Photos show how a winter 'bomb cyclone' pummelled New York City with snow and ice

Getty ImagesA woman photographs a frozen fountain in Bryant Park, January 3, 2018 in New York City.

Early Thursday morning, a powerful winter storm hit New York City, bringing heavy snow and fast winds.

The Nor’easter is expected to threaten the area with close-to-zero temperatures until Sunday, when it will make its way to the Canadian Maritimes, sitting over Nova Scotia and New Brunswick.

Meteorologists say that the storm is experiencing “bombogenesis,” meaning rapid atmospheric pressure has fallen below 24 millibars in less than 24 hours. In other words, the low air pressure is creating an especially strong storm.

Take a look at how New York City is coping.

A frigid storm has hit cities, including New York City, along the Eastern seaboard.

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Temperatures will drop close to zero on on Friday evening in New York City. When you factor in the windchill, New York will feel as cold as -11 on Saturday.

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Source: The National Weather Service

Both New York City and Philadelphia were under a winter storm warning from Thursday at 1 a.m. through Friday at 1 a.m., according to the National Weather Service.

Around 10 inches of snow blanketed the city.

Wind gusts topped 40 mph in the city and almost hit 60 mph on Long Island.

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1,500 plows and 693 salt spreaders tried to contain the snow.

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Source: The New York Times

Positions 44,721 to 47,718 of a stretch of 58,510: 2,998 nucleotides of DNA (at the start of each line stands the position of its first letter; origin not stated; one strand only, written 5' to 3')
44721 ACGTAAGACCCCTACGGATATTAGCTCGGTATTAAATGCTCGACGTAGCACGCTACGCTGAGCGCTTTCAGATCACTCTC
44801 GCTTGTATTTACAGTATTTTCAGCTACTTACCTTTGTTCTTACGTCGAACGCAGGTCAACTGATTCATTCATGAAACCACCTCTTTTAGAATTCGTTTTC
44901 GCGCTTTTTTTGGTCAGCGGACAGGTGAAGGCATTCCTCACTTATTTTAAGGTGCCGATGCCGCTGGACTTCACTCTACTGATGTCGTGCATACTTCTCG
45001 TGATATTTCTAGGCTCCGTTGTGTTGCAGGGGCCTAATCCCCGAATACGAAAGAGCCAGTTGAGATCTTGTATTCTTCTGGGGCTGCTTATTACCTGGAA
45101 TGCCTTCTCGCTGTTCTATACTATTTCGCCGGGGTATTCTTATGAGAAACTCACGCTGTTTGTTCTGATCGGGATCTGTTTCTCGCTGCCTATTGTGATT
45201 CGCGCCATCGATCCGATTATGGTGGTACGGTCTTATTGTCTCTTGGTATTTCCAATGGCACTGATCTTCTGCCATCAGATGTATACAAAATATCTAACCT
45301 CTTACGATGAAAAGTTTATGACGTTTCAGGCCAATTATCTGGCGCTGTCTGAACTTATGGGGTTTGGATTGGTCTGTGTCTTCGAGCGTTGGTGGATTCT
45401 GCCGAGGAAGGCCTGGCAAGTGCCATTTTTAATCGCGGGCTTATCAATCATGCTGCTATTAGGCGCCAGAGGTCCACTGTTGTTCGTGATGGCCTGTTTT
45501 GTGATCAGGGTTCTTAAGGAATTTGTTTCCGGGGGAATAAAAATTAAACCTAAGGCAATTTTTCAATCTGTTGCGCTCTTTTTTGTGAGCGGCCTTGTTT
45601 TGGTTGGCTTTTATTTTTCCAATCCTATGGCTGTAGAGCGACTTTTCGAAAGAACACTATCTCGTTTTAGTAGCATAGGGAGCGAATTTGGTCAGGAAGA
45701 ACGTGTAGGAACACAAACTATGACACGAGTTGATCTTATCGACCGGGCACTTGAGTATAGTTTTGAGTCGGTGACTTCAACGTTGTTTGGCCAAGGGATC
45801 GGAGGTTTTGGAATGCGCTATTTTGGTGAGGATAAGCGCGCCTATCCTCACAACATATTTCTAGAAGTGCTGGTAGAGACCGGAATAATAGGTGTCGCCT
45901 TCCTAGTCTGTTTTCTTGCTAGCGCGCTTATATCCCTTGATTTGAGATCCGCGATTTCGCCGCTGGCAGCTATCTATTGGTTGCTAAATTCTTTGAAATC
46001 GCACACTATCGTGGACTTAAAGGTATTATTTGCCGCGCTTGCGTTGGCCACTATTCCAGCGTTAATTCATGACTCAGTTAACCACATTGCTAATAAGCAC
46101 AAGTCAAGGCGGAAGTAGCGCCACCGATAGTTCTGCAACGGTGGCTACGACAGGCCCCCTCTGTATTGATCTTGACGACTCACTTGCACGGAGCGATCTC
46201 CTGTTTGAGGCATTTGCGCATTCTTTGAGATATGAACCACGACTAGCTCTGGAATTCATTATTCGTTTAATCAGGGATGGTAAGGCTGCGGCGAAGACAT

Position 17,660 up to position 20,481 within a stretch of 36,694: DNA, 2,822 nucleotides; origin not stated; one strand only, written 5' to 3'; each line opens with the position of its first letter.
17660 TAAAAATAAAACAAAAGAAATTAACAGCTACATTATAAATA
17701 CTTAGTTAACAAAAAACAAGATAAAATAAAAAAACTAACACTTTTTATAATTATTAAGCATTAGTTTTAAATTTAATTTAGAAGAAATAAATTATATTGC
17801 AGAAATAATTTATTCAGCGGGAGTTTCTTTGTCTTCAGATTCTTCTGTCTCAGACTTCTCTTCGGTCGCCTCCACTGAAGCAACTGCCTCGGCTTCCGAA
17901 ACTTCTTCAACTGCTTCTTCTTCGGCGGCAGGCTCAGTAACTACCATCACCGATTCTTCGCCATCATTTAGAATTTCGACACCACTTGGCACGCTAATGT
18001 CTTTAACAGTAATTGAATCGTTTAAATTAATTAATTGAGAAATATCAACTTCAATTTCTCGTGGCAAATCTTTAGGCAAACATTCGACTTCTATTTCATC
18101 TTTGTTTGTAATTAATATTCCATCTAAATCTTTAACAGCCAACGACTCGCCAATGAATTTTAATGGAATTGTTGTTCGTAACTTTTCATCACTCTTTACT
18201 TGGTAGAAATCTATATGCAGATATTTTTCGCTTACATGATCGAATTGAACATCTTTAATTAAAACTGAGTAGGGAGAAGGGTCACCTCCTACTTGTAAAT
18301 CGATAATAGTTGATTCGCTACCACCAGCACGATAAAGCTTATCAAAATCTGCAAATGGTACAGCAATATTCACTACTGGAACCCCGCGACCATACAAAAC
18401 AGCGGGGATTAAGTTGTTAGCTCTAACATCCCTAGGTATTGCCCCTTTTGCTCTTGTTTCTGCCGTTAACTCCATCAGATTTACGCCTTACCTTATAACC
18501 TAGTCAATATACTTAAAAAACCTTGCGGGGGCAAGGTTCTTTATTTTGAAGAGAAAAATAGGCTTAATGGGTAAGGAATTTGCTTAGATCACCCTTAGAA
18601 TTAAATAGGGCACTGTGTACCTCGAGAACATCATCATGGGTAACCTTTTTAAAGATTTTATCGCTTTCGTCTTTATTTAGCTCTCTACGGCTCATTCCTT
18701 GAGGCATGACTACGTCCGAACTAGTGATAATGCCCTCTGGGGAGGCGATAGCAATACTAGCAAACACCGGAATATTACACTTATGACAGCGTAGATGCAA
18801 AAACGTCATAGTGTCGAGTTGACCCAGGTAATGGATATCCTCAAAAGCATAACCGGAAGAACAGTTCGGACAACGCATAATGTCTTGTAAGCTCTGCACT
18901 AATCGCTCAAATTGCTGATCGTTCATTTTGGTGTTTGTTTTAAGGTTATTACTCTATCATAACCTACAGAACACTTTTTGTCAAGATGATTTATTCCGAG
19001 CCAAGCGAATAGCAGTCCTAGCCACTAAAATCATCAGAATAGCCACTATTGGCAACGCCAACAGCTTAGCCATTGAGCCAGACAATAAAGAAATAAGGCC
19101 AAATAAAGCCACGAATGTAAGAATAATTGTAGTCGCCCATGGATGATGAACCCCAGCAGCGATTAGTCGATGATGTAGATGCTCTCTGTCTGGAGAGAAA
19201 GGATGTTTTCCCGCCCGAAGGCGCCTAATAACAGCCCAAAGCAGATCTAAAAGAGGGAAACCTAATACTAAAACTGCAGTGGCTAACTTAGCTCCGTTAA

On Thursday, the snow and strong winds stopped flights at La Guardia and Kennedy Airports.

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Across the US, the flight-tracking site FlightAware reported nearly 5,000 canceled flights. That figure includes more than two-thirds of flights in and out of New York City and Boston airports.

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It also closed schools and slowed down commutes.

Snow migrated from the ground level to some underground subway platforms.

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A number of public housing developments have lost heat and hot water.

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City officials and residents worry that frozen pipes will burst when they completely thaw.

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A burst pipe damaged more than 750 books at the Greenlight bookstore in Brooklyn, AM New York reports.

On Wednesday, the water in a fountain in Manhattan’s Bryant Park turned into icicles and ice shards.

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“This is a serious, serious storm,” NYC Mayor Bill de Blasio said at a news conference on Thursday. “We expect tough conditions for days to come, particularly in terms of cold.”

Bitter temperatures have followed the storm.

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The city should return to above-freezing levels during the daytime next week.

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Nationwide, the past three weeks have made up one of the longest cold stretches in recent history.

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